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Our Eczema Trials – Wet Wrap Therapy

Wet wrapping therapy is a miracle short-term fix for moderate to severe eczema. While in no means a cure, wet wraps can offer a much needed break from the everyday stress of dry, itchy eczema. Results can be dramatic after one time, but it will usually take 1-2 days with wrapping 2-3x per day before major changes in the skin can be seen.

Wet wrapping is a commitment (both in time and energy) and can be a challenge getting little ones to cooperate. Good distraction techniques are crucial – read my tips below for wet wrapping and children.

Disclaimer: If you are currently using cortisone, pro-topic, or any other medication to treat the eczema, you must speak with your physician on how to properly use the medication with wet wrapping. Also, before beginning wet wraps you should speak with your practitioner about the process, make sure they’re on board, and determine how long you can safely carry on with wet wrapping. Our physician believed eczema wet wraps could begin to dry out the skin if used for more than one week, so we were always careful to abide by his one-week policy.

What is wet wrapping therapy?

Wet wrapping therapy consists of soaking and sealing the skin in the following way:

  • First, a bath to soak the skin.
  • Afterwards the skin is lightly dried, then sealed with a heavy layer of cream or balm/salve.
  • Next dress the skin with damp clothing or a layer of damp bandages.
  • Then top with a layer of dry clothing or bandages.
  • Leave the wraps on for at least two hours.
  • Add another layer of cream or balm salve, then dress as usual.

Why does it work?

The layer of wet clothing locks the moisture in, giving the creams or balms/salves time to completely saturate and penetrate the skin. In addition, as the water evaporates from the wet layer, it provides a cooling sensation for the skin, which can relieve the eczema itch.

What are wet wraps?

All wet wrapped up.

Eczema wet wraps are the garments or materials used to wrap eczema skin in a damp protective layer. They come in many styles. Some are made specifically for wet wrapping and for eczema children, while some items can be found in your closet (cotton form fitting pajamas, white cotton tube socks for hands and feet, etc).

What do you need to get started?

  • Bathtub filled with lukewarm water
  • Bath oils (only if desired)
  • Towel
  • Cream or balm/salve (National Jewish does not recommend Aquaphor)
  • Topical prescription – only if directed by your physician
  • Spray bottle filled with plain water
  • (2) Sets of clothing or bandages/dressings. Exact garments will depend on areas you want to treat, but can include:
    • (1) one-piece pajamas or top & bottom, form fitting
    • (1) one-piece pajamas or top & bottom, slightly larger
    • (2) turtleneck for wrapping the neck, or scarf
    • (4) pairs of long white cotton tube socks to cover hands and feet
    • (2) sets of gauze bandages for wrapping the face and head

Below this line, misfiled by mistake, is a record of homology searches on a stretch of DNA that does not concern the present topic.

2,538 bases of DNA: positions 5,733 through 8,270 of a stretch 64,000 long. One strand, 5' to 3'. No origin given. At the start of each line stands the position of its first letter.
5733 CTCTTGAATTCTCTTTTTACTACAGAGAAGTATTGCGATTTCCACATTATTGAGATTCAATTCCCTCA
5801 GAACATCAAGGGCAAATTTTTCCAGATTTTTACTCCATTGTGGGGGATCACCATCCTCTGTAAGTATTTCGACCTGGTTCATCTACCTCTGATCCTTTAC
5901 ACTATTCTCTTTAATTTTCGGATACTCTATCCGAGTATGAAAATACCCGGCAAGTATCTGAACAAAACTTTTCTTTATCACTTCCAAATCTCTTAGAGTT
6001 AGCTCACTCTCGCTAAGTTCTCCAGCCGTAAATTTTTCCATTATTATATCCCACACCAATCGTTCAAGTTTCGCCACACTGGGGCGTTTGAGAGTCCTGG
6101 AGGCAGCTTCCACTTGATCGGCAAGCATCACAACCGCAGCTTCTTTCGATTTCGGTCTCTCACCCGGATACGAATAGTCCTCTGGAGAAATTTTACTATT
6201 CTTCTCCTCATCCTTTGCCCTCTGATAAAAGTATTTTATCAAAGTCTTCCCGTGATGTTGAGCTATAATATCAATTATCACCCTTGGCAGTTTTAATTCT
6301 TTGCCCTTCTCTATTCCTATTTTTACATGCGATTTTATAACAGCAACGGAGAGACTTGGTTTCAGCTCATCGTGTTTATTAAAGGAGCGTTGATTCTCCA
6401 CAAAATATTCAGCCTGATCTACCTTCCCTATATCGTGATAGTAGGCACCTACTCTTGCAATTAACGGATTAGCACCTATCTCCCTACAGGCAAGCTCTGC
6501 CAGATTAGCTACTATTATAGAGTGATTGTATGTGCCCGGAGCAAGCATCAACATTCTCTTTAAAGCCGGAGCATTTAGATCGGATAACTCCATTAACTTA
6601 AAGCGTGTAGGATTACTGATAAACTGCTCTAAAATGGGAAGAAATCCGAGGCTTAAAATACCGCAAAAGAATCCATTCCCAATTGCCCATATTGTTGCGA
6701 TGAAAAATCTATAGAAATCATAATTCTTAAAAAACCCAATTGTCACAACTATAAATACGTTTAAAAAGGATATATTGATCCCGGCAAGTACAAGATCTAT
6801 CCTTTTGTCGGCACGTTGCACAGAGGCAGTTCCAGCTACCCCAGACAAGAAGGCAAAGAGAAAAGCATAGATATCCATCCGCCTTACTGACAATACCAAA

How to wet wrap (step-by-step)

My son had head-to-toe eczema, but the eczema on his face was mild in comparison to the severe eczema on the rest of his body, so we concentrated on the neck down. However, wet wrapping can be done over the entire body, including face and head, or just localized to one part of the body like behind the knees or feet. Basically, only use wet wrapping where you need it most.

  1. Soak in a bathtub filled with lukewarm water (90-96 F or 32-36 C) for 15-20 minutes.  You can add a few drops of a moisturizing or soothing oil to the bath water if you wish. Nothing else should be added. Make sure the areas of the body to treat stay fully submerged in the water.
  2. Pat (never rub) dry with a cotton towel.
  3. Immediately (within 2-3 minutes) moisturize the skin with the cream or balm/salve, making sure to liberally apply on the areas of the body that need treating. The skin should be very moist when finished. You may need to go back and apply another layer in some areas before moving to the next step.
  4. Wet one layer of clothing or bandages in warm, not hot, water. Wring them out until damp, not too wet or dripping. Dress in this layer of warm, damp clothing or bandages fully covering the areas of eczema to treat.
  5. Cover the damp layer with the dry layer of clothing (slightly larger) or bandages.
  6. Leave the wet and dry layer on for a minimum of two hours.
  7. Check the wet layer every once in a while to make sure it’s still damp. If it starts to dry out use the spray bottle of pure water to dampen the clothing again.
  8. Check the temperature of the room to ensure comfort. It shouldn’t be too hot, too cold, or too breezy (if there is a fan).
  9. After at least two hours, remove the clothing or bandages and completely moisturize the skin again with the creams or balm/salve.
  10. Dress as usual.
  11. Repeat two to three times per day or as advised by your physician.

Note: Some people like to leave the wraps on an entire night, sleeping with them on. However, we had a hard time keeping the wet layer damp, so we only used wet wraps during the day when we could keep an eye on the wet layer.

Tips for wet wrapping and your eczema child

Attempting a smile for the camera while keeping one eye on the television.

  • Wet wrapping is long and boring for children, so make sure to have plenty of entertainment and distraction techniques lined up. We relied on TV a lot, which was a treat for our son. Read my post for ideas Itchy Irritated Skin, Scratching Little Fingers – Part Two: Distraction Techniques.
  • If you’re looking for a good natural, non-toxic cream, balm, or bath oil to use during wet wrapping, take a look at those available at The Eczema Company.